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Low – Resolution Optical Spectroscopy

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  1. Low – Resolution Optical Spectroscopy Tom Matheson

  2. How to get from here  NOAO Gemini Data Reduction Workshop July 19, 2010

  3. To here: NOAO Gemini Data Reduction Workshop July 19, 2010

  4. Why Spectroscopy? • Composition/abundances • Velocity (radial, dispersion, rotation curves) • Temperature • Excitation mechanisms • Density/pressure • Intervening matter NOAO Gemini Data Reduction Workshop July 19, 2010

  5. Outline • Brief overview of the obstacles between a raw frame and the final product • Choosing the right grating in the right spectrograph on the right telescope • The kinds of calibrations you need and how to apply them NOAO Gemini Data Reduction Workshop July 19, 2010

  6. Things I Won’t Cover(but are still important) • Multi-object (see the GMOS presentations) • Nod & Shuffle (see the GMOS presentations) • Extended objects • High-resolution • Infra-red (See NIRI/NIFS presentations) • Software/IRAF parameters (See A User’s Guide to Reducing Slit spectra with IRAF, Massey, Valdes, & Barnes, 1992, available on the NOAO web site) NOAO Gemini Data Reduction Workshop July 19, 2010

  7. Problem #1: The CCD Quantum Efficiency of the Detector NOAO Gemini Data Reduction Workshop July 19, 2010

  8. Problem #1: The CCD Flatfield and Fringing NOAO Gemini Data Reduction Workshop July 19, 2010

  9. Problem #2: The Sky Night-Sky Emission Lines NOAO Gemini Data Reduction Workshop July 19, 2010

  10. Problem #2: The Sky Continuous Absorption NOAO Gemini Data Reduction Workshop July 19, 2010

  11. Problem #2: The Sky Wallace, Hinkle, & Livingston 1993, 1998) Molecular Absorption NOAO Gemini Data Reduction Workshop July 19, 2010

  12. Other Potential Problems • Finding the right grating for your project • Biases, darks, overscan (CCD/electronics effects) • Second-order light • Parallactic angle • Observing standard stars (flux and other) • Getting good wavelength calibration lamps • Extraction of the 1-D spectrum • Wavelength calibration • Flux calibration • Telluric correction NOAO Gemini Data Reduction Workshop July 19, 2010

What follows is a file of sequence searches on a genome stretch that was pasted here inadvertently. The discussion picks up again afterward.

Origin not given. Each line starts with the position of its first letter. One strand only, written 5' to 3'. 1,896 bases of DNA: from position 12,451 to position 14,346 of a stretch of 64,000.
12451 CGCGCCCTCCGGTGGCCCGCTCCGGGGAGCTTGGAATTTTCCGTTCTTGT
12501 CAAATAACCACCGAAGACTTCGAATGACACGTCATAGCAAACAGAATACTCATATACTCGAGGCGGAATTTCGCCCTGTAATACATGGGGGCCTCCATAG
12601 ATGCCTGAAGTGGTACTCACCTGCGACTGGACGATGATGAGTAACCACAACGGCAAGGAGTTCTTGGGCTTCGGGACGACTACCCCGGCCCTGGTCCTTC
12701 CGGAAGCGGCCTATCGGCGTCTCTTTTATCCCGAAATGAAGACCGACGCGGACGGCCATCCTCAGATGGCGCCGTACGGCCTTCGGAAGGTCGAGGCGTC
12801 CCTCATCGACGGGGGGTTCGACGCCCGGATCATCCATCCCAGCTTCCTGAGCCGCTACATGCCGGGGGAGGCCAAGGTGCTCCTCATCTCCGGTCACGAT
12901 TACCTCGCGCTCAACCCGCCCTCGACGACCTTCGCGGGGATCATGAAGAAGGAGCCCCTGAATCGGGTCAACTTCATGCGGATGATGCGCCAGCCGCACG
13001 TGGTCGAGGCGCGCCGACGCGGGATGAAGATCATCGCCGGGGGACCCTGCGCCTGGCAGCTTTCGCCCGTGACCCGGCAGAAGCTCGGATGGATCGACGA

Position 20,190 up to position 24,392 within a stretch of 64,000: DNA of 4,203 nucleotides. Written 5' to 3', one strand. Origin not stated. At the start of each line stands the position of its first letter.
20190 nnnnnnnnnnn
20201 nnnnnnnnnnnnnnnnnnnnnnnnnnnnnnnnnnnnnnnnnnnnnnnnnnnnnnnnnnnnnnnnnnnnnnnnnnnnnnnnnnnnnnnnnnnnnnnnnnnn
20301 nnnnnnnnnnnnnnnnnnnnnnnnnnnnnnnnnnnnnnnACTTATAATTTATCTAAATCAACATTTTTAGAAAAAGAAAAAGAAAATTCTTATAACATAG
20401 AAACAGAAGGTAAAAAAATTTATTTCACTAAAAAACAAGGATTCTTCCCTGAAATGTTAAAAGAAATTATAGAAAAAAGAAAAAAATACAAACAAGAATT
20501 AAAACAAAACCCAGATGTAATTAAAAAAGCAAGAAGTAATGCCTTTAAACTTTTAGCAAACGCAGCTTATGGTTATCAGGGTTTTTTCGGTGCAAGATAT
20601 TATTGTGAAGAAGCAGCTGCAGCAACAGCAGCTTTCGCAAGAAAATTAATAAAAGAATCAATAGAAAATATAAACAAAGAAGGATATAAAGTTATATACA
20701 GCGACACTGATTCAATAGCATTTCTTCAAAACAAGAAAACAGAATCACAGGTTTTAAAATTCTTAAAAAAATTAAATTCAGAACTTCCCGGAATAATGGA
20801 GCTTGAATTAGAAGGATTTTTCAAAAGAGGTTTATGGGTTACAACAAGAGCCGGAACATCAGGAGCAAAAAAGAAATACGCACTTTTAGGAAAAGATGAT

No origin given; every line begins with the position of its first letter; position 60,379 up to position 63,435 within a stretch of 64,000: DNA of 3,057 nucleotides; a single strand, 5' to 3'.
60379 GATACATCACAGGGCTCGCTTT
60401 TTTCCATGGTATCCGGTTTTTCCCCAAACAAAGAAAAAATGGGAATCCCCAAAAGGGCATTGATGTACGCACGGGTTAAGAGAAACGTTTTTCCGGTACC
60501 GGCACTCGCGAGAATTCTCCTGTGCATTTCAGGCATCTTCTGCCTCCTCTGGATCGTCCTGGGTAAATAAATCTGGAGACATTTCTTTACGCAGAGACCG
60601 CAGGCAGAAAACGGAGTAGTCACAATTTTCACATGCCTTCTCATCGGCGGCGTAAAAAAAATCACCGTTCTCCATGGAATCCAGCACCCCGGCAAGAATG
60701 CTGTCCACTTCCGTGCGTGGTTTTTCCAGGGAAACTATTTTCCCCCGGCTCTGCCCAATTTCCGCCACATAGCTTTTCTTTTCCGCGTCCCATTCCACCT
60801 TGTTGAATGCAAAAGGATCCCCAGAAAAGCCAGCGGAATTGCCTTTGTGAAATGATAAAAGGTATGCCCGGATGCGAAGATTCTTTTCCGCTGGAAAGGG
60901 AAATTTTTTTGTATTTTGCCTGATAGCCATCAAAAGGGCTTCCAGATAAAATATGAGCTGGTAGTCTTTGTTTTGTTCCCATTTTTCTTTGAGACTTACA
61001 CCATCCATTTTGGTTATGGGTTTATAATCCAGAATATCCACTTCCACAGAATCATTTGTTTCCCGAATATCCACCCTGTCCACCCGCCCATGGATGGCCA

13. Three Things to Take Away from this Presentation 1. Do no harm Don’t compromise the data Do the minimum necessary for removal of instrumental effects and calibration NOAO Gemini Data Reduction Workshop July 19, 2010

  14. Three Things to Take Away from this Presentation 2. Look at the data Don’t expect everything to work A misplaced bias frame or saturated flat field can lead to problems that are difficult to diagnose NOAO Gemini Data Reduction Workshop July 19, 2010

  15. Three Things to Take Away from this Presentation 3. Take all the calibration frames you need and then take all the calibration frames you don’t think you need NOAO Gemini Data Reduction Workshop July 19, 2010

  16. Planning the Observation: Gratings There are two basic quantities to consider: 1: Resolving Power = R = = Nm Resolution a function of dispersion, detector pixel scale, slit width, and (possibly) seeing Essentially the ability to distinguish nearby features 2: Wavelength Coverage Limited mainly by size of detector as well as optics, telescope throughput, and detector response NOAO Gemini Data Reduction Workshop July 19, 2010

  17. Diffraction Grating Handbook, Palmer 2005 Newport/Richardson Gratings NOAO Gemini Data Reduction Workshop July 19, 2010

  18. Planning the Observation: Gratings In practical terms, gratings are described with a few numbers: The number of lines per mm (e.g., R400, B1200) Higher numbers mean better resolution The blaze wavelength, essentially the wavelength with the highest efficiency, but other effects can change this, so you should seek out the efficiency curve Dispersion in Å/pixel Resolution, measured with some slit width NOAO Gemini Data Reduction Workshop July 19, 2010

  19. Grating Efficiency Curve NOAO Gemini Data Reduction Workshop July 19, 2010

  20. Planning the Observation: Gratings In practical terms, gratings are described with a few numbers: The number of lines per mm (e.g., R400, B1200) Higher numbers mean better resolution The blaze wavelength, essentially the wavelength with the highest efficiency, but other effects can change this, so you should seek out the efficiency curve Dispersion in Å/pixel Resolution, measured with some slit width NOAO Gemini Data Reduction Workshop July 19, 2010

  21. Second-order Light Blue light in second order overlaps red light in first order NOAO Gemini Data Reduction Workshop July 19, 2010

  22. Second-order Light Use an order-sorting filter (generally identified with the half-throughput wavelength) NOAO Gemini Data Reduction Workshop July 19, 2010